Groups make their final Brandefy recommendations in seven-to-eight-minute presentations given at the end of the semester. Boichuk organizes the presentations in the mode of a friendly competition, with the winning group, as judged by Pryde, receiving a free dinner out with her and the professor.
Boichuk rates each presentation by assessing whether the group:
- Discussed the data they analyzed in a simple, easy-to-understand way
- Built an argument with a breadth and depth of analysis that motivated him to accept their claims
- “Edutained” by fusing scientific rigor with canny attention-grabbing
- Responded to questions and reservations appropriately
- Presented as a team with comparable and complementary contributions
“They need to build an argument with a breadth and depth of analysis that motivates people to accept their claims and go along with them. As consultants, that’s really their task: Thinking deeply about a problem or decision a business is facing, and then coming up with a recommendation.”
Make them consider their process, too
In their final presentation, Boichuk wants students to move beyond making a pitch on what categories Brandefy should go into. “They’re really meant to be taking us through the decision-making process they went through over the course of the semester,” he says.
“If you don’t outline the sausage-making process, you can easily lose your audience,” adds Boichuk. “So I make sure that they know: ‘You’re not just selling the end product. You’re first and foremost selling how you got there.’”
Finish with a lesson in constructive critique
Following each presentation, Boichuk has his students peer-evaluate each other using a Google form, and he allows for two to three minutes of question-and-answer follow-up.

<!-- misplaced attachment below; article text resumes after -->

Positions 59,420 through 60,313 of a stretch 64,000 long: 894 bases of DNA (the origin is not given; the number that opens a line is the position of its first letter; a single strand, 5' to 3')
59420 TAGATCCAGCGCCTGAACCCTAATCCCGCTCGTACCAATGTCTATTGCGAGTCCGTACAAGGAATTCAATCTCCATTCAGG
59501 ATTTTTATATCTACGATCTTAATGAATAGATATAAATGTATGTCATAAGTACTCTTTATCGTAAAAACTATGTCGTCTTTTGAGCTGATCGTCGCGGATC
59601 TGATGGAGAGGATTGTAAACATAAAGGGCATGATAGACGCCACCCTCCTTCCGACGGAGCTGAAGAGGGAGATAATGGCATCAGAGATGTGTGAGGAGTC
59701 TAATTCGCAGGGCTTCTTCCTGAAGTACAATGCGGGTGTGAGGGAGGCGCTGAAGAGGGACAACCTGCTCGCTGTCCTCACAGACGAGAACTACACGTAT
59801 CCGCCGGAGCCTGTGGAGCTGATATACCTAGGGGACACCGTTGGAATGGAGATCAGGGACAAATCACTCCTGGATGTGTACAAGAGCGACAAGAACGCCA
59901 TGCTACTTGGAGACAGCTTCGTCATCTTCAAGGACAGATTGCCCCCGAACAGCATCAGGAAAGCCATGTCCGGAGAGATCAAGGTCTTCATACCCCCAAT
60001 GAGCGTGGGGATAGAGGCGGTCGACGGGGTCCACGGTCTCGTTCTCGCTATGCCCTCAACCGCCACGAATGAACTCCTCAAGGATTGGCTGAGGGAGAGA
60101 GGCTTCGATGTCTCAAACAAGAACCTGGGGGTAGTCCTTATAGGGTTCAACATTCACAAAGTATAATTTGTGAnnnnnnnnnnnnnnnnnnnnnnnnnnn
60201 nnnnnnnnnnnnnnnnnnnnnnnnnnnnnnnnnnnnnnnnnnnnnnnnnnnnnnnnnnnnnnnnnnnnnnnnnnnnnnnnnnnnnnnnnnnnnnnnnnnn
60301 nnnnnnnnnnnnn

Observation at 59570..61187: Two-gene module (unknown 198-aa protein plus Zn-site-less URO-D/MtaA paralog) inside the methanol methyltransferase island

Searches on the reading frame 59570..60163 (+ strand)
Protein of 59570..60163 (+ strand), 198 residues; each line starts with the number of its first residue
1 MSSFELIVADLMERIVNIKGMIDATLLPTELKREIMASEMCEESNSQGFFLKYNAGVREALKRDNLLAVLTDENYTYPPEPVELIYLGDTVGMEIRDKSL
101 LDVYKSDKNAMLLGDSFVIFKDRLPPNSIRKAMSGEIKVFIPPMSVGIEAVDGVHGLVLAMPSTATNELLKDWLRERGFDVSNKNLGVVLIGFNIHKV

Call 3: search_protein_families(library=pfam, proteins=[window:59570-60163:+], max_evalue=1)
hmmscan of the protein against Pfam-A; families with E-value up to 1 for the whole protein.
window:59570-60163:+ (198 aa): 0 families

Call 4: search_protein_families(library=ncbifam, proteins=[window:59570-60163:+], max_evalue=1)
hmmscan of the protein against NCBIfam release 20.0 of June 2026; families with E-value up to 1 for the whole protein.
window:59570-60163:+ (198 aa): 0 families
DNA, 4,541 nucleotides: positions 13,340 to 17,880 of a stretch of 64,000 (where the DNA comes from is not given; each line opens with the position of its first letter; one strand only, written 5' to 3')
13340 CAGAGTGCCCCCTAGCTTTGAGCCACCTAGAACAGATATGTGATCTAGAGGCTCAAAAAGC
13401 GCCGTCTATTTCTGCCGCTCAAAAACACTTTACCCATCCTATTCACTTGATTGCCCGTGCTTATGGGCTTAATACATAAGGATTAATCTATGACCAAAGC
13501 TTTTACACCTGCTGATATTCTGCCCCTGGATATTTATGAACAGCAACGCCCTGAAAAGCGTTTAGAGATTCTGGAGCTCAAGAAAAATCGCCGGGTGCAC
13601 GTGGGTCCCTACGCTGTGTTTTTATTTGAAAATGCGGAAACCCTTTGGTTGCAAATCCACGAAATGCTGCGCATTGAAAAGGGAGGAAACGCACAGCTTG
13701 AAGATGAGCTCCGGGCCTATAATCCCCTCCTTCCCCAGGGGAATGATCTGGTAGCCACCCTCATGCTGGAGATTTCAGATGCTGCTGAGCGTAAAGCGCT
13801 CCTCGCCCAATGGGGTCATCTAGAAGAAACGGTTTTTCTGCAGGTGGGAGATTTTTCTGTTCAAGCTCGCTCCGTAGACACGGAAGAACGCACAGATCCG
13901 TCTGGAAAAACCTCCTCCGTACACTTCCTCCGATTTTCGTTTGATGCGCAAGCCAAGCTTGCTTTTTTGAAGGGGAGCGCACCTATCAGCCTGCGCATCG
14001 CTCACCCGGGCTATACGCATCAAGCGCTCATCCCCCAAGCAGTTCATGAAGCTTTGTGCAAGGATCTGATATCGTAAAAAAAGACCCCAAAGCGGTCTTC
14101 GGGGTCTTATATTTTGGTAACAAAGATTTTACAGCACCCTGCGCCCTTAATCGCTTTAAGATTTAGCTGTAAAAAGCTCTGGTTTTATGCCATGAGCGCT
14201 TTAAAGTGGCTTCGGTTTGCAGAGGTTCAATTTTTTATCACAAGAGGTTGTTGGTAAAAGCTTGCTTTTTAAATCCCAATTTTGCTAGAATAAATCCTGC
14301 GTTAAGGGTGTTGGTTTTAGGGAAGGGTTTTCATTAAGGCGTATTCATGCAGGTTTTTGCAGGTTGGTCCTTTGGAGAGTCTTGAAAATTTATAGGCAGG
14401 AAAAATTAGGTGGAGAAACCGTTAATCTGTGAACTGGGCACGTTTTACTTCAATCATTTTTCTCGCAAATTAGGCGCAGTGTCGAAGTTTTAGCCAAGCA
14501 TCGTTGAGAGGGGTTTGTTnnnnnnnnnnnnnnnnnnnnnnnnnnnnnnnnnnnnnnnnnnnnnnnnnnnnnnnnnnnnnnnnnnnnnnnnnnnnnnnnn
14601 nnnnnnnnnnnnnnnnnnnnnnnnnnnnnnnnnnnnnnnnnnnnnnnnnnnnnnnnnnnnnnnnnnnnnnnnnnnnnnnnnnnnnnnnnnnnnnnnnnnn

“I tell [students] that, for the university to succeed over time, it has to be a place where ideas are combatted. So one idea and another idea can go to battle in a class, and that may have one student on one side and one student on the other. It’s all constructive.”— Jeffrey Boichuk, PhD
“I tell them that, for the university to succeed over time, it has to be a place where ideas are combatted. So one idea and another idea can go to battle in a class, and that may have one student on one side and one student on the other,” he says. “It’s all constructive.”
It also offers students an opportunity to practice having a growth mindset: to deliver feedback diplomatically; to receive feedback with gratitude; and to filter, analyze, and apply all of the data they have accumulated so they can become the best possible version of themselves.
The efforts Boichuk’s students have put in to Brandefy as part of their classwork have had real-world results, says the app’s creator, Meg Pryde.
The startup is ramping up: Brandefy’s users—now numbering several thousand—have opened the app to make comparisons more than 30,000 times collectively, and Brandefy was recently accepted into the Lighthouse Labs accelerator program, which provides seed money and connections to startups. (Version 2.0 is scheduled to roll out in September 2018.)
“At this stage, it’s a balance between thinking about the big picture and executing on very practical suggestions,” says Pryde. “I most appreciated the student groups who provided the most specific, practical advice and backed it up with their strategy.”
For example, the app recently added frozen foods (including pizza) to their categories as a result of student recommendations.
The students’ input has inspired the Brandefy team to think more critically about the assumptions they were making about their users, too. “[We wondered how we] could pair user search data with what [students] were providing,” says Pryde. “Recently, we [tested] if marketing to ‘Aldi shoppers’ is easier than marketing to people who like pizza, for example. Testing what [students] suggested has opened us up to new hypotheses.”
Boichuk’s efforts have paid off in the compliments he receives from students who have moved on to new challenges in both the academic and business worlds.
“I hear from them months after the course,” says Boichuk. “They are applying [team collaboration concepts] that we talked about in class to the teams they are on now, and it’s going well.”
Overall, he says, students express gratitude more than anything else. “They talk about how I introduced them to the world of data science, and they’re so thankful,” says Boichuk. “I have these wonderful students who write to me out of the blue, and it’s really, really, rewarding.”